Californians are reeling this summer. Climate change has never been so obvious, the largest wildfire in California history smolders in Mendocino County, and soaring housing costs are squeezing families that are already pushed to their limit. In the final days of the legislative session, one bill could help spur affordable housing while addressing climate change.
Buildings, including homes, are large sources of pollution, second only to transportation. But addressing this pollution seems nearly impossible when housing is wildly unaffordable.
In May, the California Energy Commission created a groundbreaking solar mandate, ensuring all new houses will cut emissions by installing solar panels starting in 2020.
That will save households money on monthly utility bills and long-term health costs. But in an era of runaway housing costs, anything that contributes to the upfront cost of affordable homes is a challenge.
To address this concern, the Energy Commission provided flexibility for multifamily developments looking to meet the new clean energy standard. If solar panels don’t work for a given development, homebuilders can install different, equally effective, emissions-cutting options like solar water heating or energy storage.
But given the affordable housing shortage, Californians need more assurance that low-emission homes will not be out of reach for California’s low-income community members.
That’s where Senate Bill 1477 comes in.
The legislation by Sen. Henry Stern, a Democrat from Canoga Park, offers a roadmap for California to lead on climate action and housing equity.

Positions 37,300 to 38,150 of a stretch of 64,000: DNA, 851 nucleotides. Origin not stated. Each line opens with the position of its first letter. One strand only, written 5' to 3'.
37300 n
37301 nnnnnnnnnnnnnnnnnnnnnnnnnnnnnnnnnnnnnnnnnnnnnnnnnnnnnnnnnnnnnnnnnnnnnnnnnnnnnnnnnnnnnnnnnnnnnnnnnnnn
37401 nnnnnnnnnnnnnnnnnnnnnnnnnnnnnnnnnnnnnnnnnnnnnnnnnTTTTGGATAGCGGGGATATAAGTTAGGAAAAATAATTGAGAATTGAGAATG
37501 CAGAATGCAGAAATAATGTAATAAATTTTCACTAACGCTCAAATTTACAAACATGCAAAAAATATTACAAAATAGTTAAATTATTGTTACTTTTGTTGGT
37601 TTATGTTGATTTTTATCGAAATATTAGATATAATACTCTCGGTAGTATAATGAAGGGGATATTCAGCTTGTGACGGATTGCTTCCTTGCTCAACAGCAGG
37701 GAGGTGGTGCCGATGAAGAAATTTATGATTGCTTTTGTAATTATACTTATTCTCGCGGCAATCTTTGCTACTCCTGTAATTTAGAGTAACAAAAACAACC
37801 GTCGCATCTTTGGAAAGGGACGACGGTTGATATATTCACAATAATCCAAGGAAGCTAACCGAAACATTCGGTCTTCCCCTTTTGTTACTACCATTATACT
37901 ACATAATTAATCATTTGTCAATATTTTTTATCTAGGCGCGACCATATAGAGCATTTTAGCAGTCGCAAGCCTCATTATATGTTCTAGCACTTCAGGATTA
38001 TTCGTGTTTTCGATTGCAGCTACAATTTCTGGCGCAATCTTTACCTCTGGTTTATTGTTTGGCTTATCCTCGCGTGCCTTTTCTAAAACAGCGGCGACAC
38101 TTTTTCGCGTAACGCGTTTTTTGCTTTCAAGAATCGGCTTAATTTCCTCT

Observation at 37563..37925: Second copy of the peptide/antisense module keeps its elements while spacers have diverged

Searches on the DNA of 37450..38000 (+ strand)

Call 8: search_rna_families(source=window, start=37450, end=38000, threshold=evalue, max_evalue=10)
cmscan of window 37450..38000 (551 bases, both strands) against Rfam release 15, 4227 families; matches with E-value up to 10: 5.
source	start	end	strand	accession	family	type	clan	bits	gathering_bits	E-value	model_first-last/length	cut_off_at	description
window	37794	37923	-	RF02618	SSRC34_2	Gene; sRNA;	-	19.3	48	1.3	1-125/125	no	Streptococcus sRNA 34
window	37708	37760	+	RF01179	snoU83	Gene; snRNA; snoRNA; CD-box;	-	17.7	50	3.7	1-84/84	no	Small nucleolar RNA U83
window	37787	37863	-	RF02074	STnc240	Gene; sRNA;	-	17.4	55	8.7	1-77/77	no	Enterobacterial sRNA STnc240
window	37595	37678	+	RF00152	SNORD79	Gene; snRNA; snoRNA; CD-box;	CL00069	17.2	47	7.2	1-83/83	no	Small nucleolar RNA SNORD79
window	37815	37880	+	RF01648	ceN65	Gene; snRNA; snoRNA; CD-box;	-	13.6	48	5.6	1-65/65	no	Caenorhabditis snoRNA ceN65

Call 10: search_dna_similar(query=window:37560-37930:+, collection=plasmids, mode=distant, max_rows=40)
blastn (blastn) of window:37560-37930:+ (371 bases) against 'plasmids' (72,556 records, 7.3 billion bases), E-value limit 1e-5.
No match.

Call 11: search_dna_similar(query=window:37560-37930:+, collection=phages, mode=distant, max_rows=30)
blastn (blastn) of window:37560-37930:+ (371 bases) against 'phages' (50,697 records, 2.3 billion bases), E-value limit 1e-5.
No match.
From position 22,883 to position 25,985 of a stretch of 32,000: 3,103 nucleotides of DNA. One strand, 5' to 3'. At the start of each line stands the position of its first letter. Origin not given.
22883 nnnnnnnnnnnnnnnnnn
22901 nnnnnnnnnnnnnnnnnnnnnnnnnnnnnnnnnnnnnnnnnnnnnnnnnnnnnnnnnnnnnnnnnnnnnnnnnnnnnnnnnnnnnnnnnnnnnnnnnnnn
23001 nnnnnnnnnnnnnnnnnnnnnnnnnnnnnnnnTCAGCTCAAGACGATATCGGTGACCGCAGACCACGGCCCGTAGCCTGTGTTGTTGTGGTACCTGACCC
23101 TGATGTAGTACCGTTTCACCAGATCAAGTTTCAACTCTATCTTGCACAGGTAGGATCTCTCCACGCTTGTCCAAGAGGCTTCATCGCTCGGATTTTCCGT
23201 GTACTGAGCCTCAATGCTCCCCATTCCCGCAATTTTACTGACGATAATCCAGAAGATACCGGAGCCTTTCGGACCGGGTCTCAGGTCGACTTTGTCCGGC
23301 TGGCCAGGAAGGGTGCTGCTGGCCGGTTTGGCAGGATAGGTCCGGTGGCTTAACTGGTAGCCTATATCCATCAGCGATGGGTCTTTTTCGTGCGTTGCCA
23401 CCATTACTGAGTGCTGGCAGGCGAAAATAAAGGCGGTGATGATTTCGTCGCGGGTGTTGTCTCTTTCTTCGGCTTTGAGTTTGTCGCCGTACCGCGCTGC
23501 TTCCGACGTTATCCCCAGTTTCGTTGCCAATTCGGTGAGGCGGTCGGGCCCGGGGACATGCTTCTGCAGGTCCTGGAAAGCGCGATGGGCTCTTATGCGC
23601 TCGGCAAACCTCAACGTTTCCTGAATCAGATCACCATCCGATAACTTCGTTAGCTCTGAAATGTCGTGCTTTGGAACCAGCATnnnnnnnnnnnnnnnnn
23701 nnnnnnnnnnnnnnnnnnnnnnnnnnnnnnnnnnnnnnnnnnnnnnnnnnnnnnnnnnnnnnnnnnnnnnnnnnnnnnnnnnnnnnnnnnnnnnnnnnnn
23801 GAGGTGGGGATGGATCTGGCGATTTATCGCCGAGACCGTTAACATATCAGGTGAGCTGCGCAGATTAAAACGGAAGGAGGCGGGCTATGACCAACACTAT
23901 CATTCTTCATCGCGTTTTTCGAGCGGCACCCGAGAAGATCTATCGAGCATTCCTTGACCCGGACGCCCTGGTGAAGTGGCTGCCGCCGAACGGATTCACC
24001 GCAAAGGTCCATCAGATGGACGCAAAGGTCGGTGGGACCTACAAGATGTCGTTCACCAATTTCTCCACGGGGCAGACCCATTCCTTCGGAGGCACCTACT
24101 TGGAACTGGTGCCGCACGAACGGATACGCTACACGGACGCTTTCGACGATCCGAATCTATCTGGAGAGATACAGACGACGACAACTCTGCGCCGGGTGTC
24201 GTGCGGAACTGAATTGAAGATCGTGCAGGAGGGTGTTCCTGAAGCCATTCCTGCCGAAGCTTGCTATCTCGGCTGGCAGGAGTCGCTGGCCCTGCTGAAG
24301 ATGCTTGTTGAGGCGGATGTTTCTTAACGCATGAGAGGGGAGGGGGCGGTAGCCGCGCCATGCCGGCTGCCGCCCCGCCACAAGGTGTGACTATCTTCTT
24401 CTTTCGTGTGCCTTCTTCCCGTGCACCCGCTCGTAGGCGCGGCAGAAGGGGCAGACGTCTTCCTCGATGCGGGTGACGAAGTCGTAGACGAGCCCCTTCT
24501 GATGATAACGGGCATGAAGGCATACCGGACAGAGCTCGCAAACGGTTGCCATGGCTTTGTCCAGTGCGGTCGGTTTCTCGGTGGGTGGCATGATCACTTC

It would require the California Public Utilities Commission to allocate up to $50 million a year from cap-and-trade revenue to support two initiatives: funding to help spur the market for clean water and space heating equipment and incentives to deploy clean technologies to achieve deep emissions reductions in residential buildings.
The bill would jumpstart the market for low- and zero-emission water and space heating technology by working with manufacturers, distributors, and retailers to bring to market products that curb climate change and improve health and affordability.
Thirty percent of the incentives for new homes would be earmarked for low-income housing to support the development of much-needed affordable housing and ensure that families struggling under the burden of the housing crisis would not miss out on new technologies that lower monthly costs and cut air pollution.
Further, the bill would provide affordable housing developers with the flexibility to find creative and low-cost ways to reduce emissions and gain the market experience needed to make technologies like battery storage a part of common practice.
All Californians deserve to live in safe, healthy homes that they can afford. SB 1477 will help deliver the next generation of clean, low-emission homes that lower energy costs and improve public health and indoor air quality, all while reducing building emissions. It’s through measures like this that we will create livable, affordable and healthy cities fit for the 21st century.
Stephanie Wang is policy director for the California Housing Partnership Corporation, a San Francisco-based nonprofit dedicated to helping nonprofit and government housing agencies create and preserve housing affordable to lower-income households, [email protected]. She wrote this commentary for CALmatters.